Northeast Michigan private schools decry state suit against virus relief for them

Courtesy Photo Students work in March on an art assignment about what home means to them at St. Ignatius Catholic School in Rogers City.

ALPENA — Administrators at private schools in Northeast Michigan are hoping to receive a larger share of federal funds providing relief from the effects of the coronavirus.

A federal policy that would give private schools access to more funding to purchase technology or provide teacher training to move classes online and to purchase personal protective equipment is being challenged in federal court.

Michigan Attorney General Dana Nessel last week joined several other states in suing U.S. Secretary of Education Betsey DeVos over how much Coronavirus Aid, Relief, and Economic Security (CARES) Act money would be distributed between public and private schools. In the lawsuit, Nessel accuses DeVos of diverting money intended for public schools and instead redirecting them to private schools.

Disputed is $16 million of $390 million in relief funds given to Michigan school districts from the federal government. The CARES Act included language that requires states to give an equitable share of the relief to private schools.

The outcome of the lawsuit would determine whether money will be distributed based on the number of students in a school or district, as proposed by DeVos, or based on the number of low-income students.

Jim Grulke, principal at Immanuel Lutheran Church, said that, if the money is doled out based on enrollment of low-income students, the school would receive significantly less than it would receive if the funding were based on the total number of students.

Grulke said all students are receiving an education and everyone is affected by the coronavirus, so all deserve an equal share of the money.

“I just want to say that we, as a non-public (school) here in Alpena, have a pretty good relationship with the public schools, and it’s a shame we have to be pitted against one another to get funds that really should be for every student, because we’re all basically affected by this COVID stuff,” he said, referring to COVID-19, the disease caused by the coronavirus.

The Rev. Walter Hurley, apostolic administrator for the Diocese of Gaylord — which oversees several Catholic churches and schools, including All Saints Catholic School in Alpena and St. Ignatius of Loyola in Rogers City — said it is important to be led by an approach that will best protect the health and safety of all children, teachers, and school staff in northern Michigan.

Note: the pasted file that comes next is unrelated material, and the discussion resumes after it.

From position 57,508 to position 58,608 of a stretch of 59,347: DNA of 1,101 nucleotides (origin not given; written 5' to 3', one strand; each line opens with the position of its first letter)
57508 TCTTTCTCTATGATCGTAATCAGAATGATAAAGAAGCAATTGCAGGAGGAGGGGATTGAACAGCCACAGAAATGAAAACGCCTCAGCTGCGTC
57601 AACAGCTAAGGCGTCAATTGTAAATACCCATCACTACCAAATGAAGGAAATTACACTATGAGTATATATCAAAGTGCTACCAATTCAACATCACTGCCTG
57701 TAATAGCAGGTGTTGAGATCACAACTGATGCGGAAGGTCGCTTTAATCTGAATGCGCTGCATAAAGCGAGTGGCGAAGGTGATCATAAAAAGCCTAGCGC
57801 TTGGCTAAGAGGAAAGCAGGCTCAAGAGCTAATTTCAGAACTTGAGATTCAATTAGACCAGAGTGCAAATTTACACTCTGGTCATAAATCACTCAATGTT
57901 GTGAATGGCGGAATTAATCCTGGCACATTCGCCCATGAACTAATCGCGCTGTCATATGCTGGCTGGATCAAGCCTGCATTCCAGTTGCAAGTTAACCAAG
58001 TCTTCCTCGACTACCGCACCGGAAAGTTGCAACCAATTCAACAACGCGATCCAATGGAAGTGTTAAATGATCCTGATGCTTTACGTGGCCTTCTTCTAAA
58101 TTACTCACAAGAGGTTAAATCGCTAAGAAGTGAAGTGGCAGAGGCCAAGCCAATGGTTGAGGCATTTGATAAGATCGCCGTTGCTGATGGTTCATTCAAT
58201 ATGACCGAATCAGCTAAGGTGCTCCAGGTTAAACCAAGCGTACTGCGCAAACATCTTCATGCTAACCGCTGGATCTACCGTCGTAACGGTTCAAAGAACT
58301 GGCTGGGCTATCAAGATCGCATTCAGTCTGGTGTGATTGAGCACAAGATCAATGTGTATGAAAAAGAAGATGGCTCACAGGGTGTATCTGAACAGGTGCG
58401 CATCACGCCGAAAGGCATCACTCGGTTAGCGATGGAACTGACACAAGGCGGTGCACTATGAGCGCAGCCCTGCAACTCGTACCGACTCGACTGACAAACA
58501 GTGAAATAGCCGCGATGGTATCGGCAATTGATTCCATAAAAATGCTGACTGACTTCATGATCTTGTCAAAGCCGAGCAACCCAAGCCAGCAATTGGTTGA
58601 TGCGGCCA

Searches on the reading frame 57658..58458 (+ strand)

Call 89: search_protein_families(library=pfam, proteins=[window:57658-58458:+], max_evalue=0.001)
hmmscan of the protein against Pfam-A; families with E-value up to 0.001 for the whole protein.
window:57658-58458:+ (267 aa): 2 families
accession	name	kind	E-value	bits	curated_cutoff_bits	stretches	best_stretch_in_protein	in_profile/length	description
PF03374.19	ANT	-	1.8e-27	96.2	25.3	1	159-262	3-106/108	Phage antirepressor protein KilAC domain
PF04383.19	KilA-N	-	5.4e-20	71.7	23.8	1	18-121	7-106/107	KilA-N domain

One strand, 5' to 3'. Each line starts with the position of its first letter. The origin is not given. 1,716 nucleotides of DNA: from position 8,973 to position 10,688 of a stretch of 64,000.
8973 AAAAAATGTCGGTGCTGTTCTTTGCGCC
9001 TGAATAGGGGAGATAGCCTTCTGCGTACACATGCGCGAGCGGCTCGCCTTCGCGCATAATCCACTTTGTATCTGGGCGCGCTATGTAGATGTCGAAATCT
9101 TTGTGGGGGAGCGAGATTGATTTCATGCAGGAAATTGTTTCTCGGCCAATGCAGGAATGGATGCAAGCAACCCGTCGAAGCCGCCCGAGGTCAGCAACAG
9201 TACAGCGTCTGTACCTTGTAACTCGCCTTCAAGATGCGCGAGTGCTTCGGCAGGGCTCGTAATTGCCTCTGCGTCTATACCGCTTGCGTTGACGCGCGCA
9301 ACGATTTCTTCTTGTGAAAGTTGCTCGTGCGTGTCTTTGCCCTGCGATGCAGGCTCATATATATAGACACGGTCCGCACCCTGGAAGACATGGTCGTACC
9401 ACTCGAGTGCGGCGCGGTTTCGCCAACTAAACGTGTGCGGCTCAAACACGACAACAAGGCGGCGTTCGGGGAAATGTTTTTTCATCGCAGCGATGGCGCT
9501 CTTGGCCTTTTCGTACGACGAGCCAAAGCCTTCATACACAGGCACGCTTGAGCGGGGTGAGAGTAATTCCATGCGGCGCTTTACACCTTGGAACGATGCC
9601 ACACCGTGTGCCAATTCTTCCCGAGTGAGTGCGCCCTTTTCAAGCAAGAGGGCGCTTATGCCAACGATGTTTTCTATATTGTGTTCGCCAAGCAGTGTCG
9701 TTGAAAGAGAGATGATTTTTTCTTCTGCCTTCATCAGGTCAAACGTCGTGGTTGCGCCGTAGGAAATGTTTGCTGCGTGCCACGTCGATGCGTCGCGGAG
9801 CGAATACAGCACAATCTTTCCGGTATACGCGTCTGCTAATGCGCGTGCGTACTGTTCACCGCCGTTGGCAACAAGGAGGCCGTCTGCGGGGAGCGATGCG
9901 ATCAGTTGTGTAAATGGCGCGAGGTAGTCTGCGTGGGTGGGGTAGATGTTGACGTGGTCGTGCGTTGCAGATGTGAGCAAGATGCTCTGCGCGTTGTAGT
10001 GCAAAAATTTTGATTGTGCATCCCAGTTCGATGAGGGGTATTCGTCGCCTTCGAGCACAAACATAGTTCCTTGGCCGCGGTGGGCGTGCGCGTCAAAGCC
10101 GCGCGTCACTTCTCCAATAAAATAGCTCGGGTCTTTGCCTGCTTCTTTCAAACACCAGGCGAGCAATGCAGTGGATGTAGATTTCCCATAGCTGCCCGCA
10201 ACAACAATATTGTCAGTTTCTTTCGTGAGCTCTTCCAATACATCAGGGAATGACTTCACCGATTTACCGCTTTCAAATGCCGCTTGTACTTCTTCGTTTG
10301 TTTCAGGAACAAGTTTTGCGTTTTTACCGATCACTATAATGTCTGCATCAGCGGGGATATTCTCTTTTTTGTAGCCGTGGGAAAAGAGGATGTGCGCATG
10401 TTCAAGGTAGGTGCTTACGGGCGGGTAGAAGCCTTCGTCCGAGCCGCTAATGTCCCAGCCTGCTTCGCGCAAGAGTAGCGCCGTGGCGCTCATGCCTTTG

“It is disappointing to hear that the governor, attorney general, and state superintendent of schools have filed a lawsuit, that, if it prevails, would seriously limit funding to our Catholic schools that might come to us as a result of the CARES Act, approved to assist all schools in the midst of this current COVID-19 crisis,” he said in a written statement to The News. “We will follow this situation closely and pray that it is resolved in the best way possible, which takes into account the welfare of all children, both in public and private schools.”

Bryan Broderick, executive director of the Michigan Association of Non-public Schools, said all schools should get an equitable share of the relief funds. He said they have all been impacted by the virus — they’ve all had to close and have to spend extra money to provide remote learning and attempt to reopen this fall.

“As we’ve heard many times before, the virus doesn’t discriminate based on whether you attend a public school or a private school,” he said. “Everybody has been impacted, so Congress’ intent in providing relief funds was to say we want to be able to help all schools, all students. This is really the most equitable way to do it.”

Paula Herbart, president of the Michigan Education Association, said in a written statement that state leaders are standing up for Michigan public school students and their families.

“This lawsuit, filed by our state’s outstanding Attorney General Dana Nessel, will help ensure that Betsy DeVos’ plan to funnel public tax dollars to private and religious schools through the CARES Act pandemic fund is stopped,” she said. “On behalf of our 120,000 public school employee members, I thank the governor and attorney general for challenging DeVos’ shameful backdoor voucher plan to fund private and religious schools during this pandemic.”

Crystal Nelson can be reached at 989-358-5687 or cnelson@thealpenanews.com.


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